To be sure, China has a long way to go, but if Hollywood had any common sense it would be sending legions of smart, China-savvy execs and producers to the PRC to figure out how to make movies there and profit over the long run. Instead Hollywood has yielded that advantage to the Hong Kongers and South Koreans, who are now much better positioned to ride the China wave and profit there than Hollywood may ever be.

There is still time for the major U.S. studios to counteract the competitive threat from China, but the success of films like Lost in Thailand and CZ12 ought to be viewed as the first shots across the bow of Hollywood’s global hegemony.

Robert Cain is a producer and entertainment industry consultant who has been doing business in China since 1987. He can be reached at rob@pacificbridgepics.com and at www.pacificbridgepics.com.

Sleeper Hits Put China Box Office Growth Back On the Fast Track


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Lost in Thailand poster

By Robert Cain for China Film Biz

December 18, 2012

China’s December box office rally is shaping up to be the biggest story of the year in the global movie biz. After the fall’s SARFT-induced coma threatened to dampen theatrical revenues for the rest of the year, a pair of films that barely anyone saw coming has electrified PRC audiences and kept theaters filled and queues brimming for over a month.

Back in the summer and fall SARFT crushed Chinese exhibitors’ hopes for a $3 billion aggregate 2012 box office when it set extended “domestic film protection periods” that kept Hollywood movies out of local theaters. Audiences mostly stayed away from the bland domestic product that was on view, and I revised my estimate of total year box office revenue down to $2.5 billion.

Hopes were raised in December, when many box office watchers anticipated that a trio of Chinese language films—Feng Xiaogang’s Back to 1942, Wong Kar Wai’s The Grandmasters, and Jackie Chan’s Chinese Zodiac 12 (now known as CZ12)—would dominate theaters. December did in fact bring good tidings, but not exactly as expected.

Firstly, Ang Lee’s Life of Pi confounded almost everyone’s expectations by taking the Chinese box office by storm, so to speak. What many had projected would be at most a $20 million or $25 million run instead became a blockbuster hit, with $86 million to date, making it the fourth biggest grosser in China this so far year. Not only did Life of Pi spank down Back to 1942 in China, it also handily beat its own $70 million (so far) tally in the U.S., only the third time in history that a foreign film has grossed more in China than in North America.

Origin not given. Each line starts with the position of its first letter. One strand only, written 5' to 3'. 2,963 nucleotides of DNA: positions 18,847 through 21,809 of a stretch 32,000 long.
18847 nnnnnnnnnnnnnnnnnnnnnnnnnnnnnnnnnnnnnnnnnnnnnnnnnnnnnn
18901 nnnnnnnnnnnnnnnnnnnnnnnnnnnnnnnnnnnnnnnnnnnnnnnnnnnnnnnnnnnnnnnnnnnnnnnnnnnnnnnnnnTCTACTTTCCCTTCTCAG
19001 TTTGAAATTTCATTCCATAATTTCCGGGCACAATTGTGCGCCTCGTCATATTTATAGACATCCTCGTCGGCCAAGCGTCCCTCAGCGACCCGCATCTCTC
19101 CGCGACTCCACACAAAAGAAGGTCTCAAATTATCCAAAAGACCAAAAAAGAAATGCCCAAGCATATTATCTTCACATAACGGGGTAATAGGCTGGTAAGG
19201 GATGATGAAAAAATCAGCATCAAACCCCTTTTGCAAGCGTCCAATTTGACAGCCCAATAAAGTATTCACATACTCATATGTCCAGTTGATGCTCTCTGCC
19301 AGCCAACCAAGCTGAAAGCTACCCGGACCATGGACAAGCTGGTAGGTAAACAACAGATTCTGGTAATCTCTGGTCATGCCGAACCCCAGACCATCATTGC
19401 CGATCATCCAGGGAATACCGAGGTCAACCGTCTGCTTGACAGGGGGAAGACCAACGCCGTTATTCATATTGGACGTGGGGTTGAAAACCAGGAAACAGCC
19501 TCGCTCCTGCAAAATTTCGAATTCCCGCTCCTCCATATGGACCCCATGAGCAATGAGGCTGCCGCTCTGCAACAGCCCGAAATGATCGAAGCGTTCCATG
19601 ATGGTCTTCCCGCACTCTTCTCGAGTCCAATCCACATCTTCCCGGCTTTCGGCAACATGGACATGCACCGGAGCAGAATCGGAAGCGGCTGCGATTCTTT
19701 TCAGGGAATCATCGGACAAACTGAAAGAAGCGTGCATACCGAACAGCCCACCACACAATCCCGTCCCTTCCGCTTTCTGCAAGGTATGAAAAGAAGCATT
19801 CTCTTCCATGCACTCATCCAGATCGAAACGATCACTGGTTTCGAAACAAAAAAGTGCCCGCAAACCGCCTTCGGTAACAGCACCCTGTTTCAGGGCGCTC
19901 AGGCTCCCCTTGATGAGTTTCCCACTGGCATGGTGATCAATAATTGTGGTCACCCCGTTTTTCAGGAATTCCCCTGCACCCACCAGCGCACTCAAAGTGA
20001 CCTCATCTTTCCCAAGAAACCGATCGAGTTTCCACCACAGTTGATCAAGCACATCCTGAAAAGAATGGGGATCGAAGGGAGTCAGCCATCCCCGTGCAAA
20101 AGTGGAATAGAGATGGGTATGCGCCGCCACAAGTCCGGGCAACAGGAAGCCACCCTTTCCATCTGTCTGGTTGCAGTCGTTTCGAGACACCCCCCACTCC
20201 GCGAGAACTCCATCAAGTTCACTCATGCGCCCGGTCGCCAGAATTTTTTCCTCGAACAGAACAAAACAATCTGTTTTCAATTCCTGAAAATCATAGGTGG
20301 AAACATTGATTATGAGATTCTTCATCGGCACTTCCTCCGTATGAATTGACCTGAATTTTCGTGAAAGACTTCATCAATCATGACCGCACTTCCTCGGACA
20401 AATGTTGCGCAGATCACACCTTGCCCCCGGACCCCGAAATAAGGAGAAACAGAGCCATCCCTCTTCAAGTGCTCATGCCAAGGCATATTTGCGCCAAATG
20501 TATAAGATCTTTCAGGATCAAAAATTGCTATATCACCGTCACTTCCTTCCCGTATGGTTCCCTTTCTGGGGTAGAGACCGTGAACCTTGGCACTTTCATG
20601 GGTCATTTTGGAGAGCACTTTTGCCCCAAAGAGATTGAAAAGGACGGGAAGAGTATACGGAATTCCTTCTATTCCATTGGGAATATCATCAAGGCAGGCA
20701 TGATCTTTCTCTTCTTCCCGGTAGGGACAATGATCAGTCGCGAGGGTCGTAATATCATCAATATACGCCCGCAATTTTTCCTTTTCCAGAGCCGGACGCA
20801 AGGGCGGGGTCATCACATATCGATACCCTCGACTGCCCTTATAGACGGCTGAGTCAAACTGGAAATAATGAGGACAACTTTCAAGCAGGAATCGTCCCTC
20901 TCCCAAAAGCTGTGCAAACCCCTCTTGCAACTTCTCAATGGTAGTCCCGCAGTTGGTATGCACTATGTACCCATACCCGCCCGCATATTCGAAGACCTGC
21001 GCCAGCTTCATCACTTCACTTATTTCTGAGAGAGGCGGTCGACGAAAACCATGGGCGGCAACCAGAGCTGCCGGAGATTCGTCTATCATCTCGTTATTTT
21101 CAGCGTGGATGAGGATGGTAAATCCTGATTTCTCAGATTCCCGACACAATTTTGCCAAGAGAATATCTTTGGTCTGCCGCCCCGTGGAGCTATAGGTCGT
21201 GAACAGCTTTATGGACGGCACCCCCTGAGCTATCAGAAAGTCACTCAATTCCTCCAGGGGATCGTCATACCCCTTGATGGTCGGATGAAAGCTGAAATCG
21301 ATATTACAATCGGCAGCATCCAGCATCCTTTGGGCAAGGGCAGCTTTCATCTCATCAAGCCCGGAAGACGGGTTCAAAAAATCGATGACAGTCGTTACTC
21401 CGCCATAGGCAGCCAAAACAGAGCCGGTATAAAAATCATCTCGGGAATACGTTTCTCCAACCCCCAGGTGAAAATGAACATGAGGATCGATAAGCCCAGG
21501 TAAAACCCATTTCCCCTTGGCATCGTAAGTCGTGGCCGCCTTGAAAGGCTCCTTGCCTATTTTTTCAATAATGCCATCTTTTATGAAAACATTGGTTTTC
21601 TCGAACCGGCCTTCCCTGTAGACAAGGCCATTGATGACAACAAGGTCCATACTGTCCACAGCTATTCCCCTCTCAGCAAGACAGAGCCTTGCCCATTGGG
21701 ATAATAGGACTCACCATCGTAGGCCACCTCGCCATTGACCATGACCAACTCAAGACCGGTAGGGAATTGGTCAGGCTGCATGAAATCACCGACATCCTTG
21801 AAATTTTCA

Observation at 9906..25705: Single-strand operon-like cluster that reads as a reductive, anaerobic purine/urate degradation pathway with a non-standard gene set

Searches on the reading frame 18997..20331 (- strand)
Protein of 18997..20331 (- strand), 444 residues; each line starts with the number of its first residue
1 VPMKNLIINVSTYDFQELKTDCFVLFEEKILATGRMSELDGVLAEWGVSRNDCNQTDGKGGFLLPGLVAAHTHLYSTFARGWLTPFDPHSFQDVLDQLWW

While Grandmasters was pushed to next year and CZ12 will open this week, it was a tiny, low-budget comedy that solidified December as one of China’s best months ever. The Hangover 2 knock-off Lost in Thailand, a sequel to the 2010 film Lost on Journey, charmed audiences out of a massive $48 million in its first 5 days, setting scads of records along the way, including:

• Best all-time Wednesday opening for any film

• Best opening day in December

• Biggest single day in December

• Biggest opening week in December

• Best opening week for a locally made film

• Best opening week for any 2D movie

The reportedly $4 million budgeted Lost in Thailand looks likely at this point to surpass Painted Skin 2 to become China’s biggest local language film ever, and the PRC’s 2nd highest grossing film overall in 2012.

Lost in Thailand and Life of Pi paced China’s overall box office to its best-ever week as measured by admissions, with over 15 million tickets sold.

Box office week ending December 16, 2012

These recent events have given me the confidence to raise my year-end estimate to $2.65 billion for 2012, which would make for China’s 9th year in a row of 30% or greater theatrical revenue growth and an aggregate 2,200% increase since 2004. To put that figure into perspective, had the North American box office grown by an equivalent amount, it would now be a $200 billion movie industry, rather than the $11 billion business that it is.

For several years now I’ve been predicting that China will surpass North America to become the world’s biggest box office territory by 2020. I’m now going on record and moving the date up by a year to 2019.

Robert Cain is a producer and entertainment industry consultant who has been doing business in China since 1987. He can be reached at rob@pacificbridgepics.com and at www.pacificbridgepics.com.